Prevent a Malicious Contribution

by: Rob Tuley

Threat modelling improves security by identifying threats so you can prevent them. This post models the threat of a malicious contribution to your repository – the addition of some code with bad intent.

We’ll call the person adding the malicious code the threat actor (TA). We’ll assume they have write access to your repository. Maybe there was an access misconfiguration, or the leak of a unsuspecting user’s access token. How that might happen is the topic of another post!

This post explains how the TA would use that access, and how you can stop them.

Branches That Matter

You use branches to separate code changes from each other while you work on them. You merge branches into each other – often via a pull request – to add changes together and release them.

You can’t stop a threat actor with write access committing to your repository. They can create their own branches and commit whatever they like.

However, only some of your branches actually matter. Often it’s only 1 branch that matters – the “default” branch called main or master. The branches that matter to you depend on your branching model choices, which branches you release, and what you run in your CI pipeline. It’s these branches you need to protect from the TA.

In this post, we’ll consider the TA to be successful if they manage to commit code to the main branch.

No Branch Protection

With no branch protection, a TA with write access can simply commit malicious code directly to main. They might try to hide their actions by linking their commits to a different user. They might force push and modify previous git history to make it difficult to locate and revert their changes.

Use branch protection on all branches that matter. Even if you don’t require change approvals, you still need branch protection to prevent force push and/or branch deletion (we call this Audited Source).

Bypass Branch Protection

The threat actor’s access may be able to bypass the branch protection on main:

  • Repository admins can edit branch protection settings via the GitHub UI.
  • Repository admins and write deploy keys can bypass required approvals by default unless specifically prevented.
  • You may have configured some users or apps to bypass your protections as part of your normal workflow.

If the TA is one of those who can bypass your branch protection – they can commit malicious code directly to main.

You should:

  • Use config-as-code to define branch protections, so changing them requires approval. In Flutter-Global, this is Codebase Governor.
  • Apply your protections to everyone. Include repository admins, and avoid workflows that require users or apps to bypass them.

Hijack An Existing PR

The TA may append malicious changes to an existing pull request raised by another contributor.

  • If new commits don’t dismiss existing pull request approvals, the TA appends their changes to an already approved PR. Since the PR remains approved despite these extra changes, the TA can immediately merge the PR into main.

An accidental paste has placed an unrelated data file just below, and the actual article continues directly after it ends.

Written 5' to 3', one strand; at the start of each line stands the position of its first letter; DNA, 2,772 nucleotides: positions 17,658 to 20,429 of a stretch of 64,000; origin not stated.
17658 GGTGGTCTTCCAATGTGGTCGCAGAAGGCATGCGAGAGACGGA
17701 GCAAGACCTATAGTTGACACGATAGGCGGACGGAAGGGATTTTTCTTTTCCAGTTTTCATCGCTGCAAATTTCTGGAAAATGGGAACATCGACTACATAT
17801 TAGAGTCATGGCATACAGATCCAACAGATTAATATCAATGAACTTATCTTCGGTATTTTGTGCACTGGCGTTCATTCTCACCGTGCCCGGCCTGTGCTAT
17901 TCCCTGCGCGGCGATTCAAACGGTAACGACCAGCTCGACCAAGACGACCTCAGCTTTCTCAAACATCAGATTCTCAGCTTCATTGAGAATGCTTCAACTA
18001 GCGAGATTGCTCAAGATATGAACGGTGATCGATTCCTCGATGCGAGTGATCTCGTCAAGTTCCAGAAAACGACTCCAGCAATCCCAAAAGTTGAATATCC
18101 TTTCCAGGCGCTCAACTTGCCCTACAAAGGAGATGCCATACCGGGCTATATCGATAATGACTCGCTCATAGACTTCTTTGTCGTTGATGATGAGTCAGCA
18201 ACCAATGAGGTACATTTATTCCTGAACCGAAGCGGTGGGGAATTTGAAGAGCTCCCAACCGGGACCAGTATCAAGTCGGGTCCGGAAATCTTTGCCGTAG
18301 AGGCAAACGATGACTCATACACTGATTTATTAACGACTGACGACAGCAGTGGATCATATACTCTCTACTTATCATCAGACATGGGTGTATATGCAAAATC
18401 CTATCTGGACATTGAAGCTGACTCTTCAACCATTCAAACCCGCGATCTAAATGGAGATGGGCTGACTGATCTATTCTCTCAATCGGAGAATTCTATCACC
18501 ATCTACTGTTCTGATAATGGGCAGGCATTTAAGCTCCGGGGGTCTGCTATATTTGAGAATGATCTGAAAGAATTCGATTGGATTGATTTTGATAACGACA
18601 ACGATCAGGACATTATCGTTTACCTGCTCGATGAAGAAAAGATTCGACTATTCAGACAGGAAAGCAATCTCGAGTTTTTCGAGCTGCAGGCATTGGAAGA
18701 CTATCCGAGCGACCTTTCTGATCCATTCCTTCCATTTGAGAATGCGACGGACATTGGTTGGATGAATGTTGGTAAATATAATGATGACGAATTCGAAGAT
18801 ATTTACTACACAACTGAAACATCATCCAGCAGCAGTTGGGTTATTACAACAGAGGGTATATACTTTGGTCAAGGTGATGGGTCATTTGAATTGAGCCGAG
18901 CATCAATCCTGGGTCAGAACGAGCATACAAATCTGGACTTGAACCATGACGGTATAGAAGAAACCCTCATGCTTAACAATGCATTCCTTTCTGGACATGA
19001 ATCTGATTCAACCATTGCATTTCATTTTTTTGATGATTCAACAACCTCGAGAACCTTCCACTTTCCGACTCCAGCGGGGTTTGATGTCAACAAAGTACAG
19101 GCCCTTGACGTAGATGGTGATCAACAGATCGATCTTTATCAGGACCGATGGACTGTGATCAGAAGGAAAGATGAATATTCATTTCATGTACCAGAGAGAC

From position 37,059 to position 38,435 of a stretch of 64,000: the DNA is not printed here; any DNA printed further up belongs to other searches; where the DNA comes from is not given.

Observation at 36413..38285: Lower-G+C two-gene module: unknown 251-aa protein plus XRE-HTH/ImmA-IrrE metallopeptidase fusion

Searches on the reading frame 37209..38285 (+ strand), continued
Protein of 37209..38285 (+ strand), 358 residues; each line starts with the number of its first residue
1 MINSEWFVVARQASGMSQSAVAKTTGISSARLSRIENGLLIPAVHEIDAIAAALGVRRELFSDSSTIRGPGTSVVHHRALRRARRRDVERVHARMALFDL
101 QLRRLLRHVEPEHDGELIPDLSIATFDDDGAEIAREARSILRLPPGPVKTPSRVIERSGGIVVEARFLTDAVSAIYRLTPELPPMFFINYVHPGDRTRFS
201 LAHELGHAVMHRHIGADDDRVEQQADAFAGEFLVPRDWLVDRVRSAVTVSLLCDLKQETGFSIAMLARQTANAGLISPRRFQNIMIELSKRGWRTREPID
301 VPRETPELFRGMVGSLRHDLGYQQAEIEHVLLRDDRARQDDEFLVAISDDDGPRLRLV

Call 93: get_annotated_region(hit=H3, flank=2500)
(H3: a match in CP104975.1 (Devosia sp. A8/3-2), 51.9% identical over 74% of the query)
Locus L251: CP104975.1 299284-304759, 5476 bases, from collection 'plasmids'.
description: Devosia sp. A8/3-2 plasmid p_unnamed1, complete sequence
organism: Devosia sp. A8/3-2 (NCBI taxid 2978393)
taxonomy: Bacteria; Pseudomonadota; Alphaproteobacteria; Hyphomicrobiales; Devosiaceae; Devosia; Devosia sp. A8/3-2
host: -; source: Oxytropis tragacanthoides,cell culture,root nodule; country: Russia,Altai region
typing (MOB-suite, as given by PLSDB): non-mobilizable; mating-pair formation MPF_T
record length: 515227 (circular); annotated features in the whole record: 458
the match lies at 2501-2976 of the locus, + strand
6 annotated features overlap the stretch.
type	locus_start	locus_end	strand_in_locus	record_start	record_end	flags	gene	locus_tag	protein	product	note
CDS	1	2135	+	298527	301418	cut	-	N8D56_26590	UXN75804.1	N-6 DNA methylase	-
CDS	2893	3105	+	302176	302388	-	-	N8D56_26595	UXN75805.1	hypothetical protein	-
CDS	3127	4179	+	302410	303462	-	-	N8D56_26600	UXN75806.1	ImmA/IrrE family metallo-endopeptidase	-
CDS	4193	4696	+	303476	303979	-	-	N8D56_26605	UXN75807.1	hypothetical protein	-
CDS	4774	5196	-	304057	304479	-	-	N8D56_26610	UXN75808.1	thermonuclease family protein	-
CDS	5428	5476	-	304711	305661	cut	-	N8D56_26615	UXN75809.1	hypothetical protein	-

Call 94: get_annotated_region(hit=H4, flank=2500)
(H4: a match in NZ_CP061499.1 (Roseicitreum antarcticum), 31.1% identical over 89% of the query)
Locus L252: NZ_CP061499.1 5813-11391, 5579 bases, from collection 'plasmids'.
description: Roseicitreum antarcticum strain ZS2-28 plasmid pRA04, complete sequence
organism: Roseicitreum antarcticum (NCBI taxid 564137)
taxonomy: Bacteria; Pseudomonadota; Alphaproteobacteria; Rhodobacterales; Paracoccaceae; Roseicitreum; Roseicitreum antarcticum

• If review of the last push is possible by the person who pushed it, the TA appends changes to an existing PR. They then approve that PR themselves and merge it into main.

Prevent hijacking of existing PRs by configuring your branch protection to:

  • Dismiss stale pull request approvals when new commits are pushed.
  • Require approval of the most recent reviewable push.

Sock Puppet Approval

The TA may have access to more than one account with write access to your repository. If so, they can create a malicious pull request with one account, and approve it with the other account.

The GitHub Actions user can create and approve PRs by default. Anyone with write access to a repository can author and run a workflow with this user. Unless you change this, the TA can use the GitHub Actions user as their 2nd account. For example they can create a malicious PR via a workflow and then approve and merge it with their normal account.

You should:

  • Disable GitHub Actions creating or approving PRs unless necessary.
  • Use a CODEOWNERS file and require their approval to merge a PR. This limits the impact of PR approval from accounts you don’t normally expect it from.

Hide the Malicious Code

The TA can hide malicious code in an otherwise useful PR, and try to trick one of the repository maintainers to approve it. The TA may:

  • Create a PR with a large diff that might not be carefully reviewed – e.g. updating a set of dependencies, mocks or test code.
  • Link their commits to a different user – e.g. they could create a fake dependabot PR.
  • Obscure the malicious code addition itself – e.g. introduce a new dependency that looks OK but hides malicious code or allows adding it later.

You should:

  • Require signed commits. This can be awkward for each user to setup, but verifies commits come from those you expect.
  • Easier said than done – but review each and every PR carefully!

At Flutter

At Flutter we typically use a source control workflow we call reviewed source. This workflow includes many of the security best practices described to reduce the risk of a malicious code contribution.

  • Protect all branches that matter.
  • Use config-as-code to define your branch protection. In Flutter-Global, this is Codebase Governor.
  • Apply your protections to everyone, including repo admins.
  • Dismiss stale pull request approvals & require approval of the last push.
  • Disable GitHub Actions creating or approving PRs.
  • Use a CODEOWNERS file and require their approval.
  • Require signed commits.
  • Educate users on the importance of diligent PR review.

by: Rob Tuley
tags: Branching Pull Requests Threat
category: Academy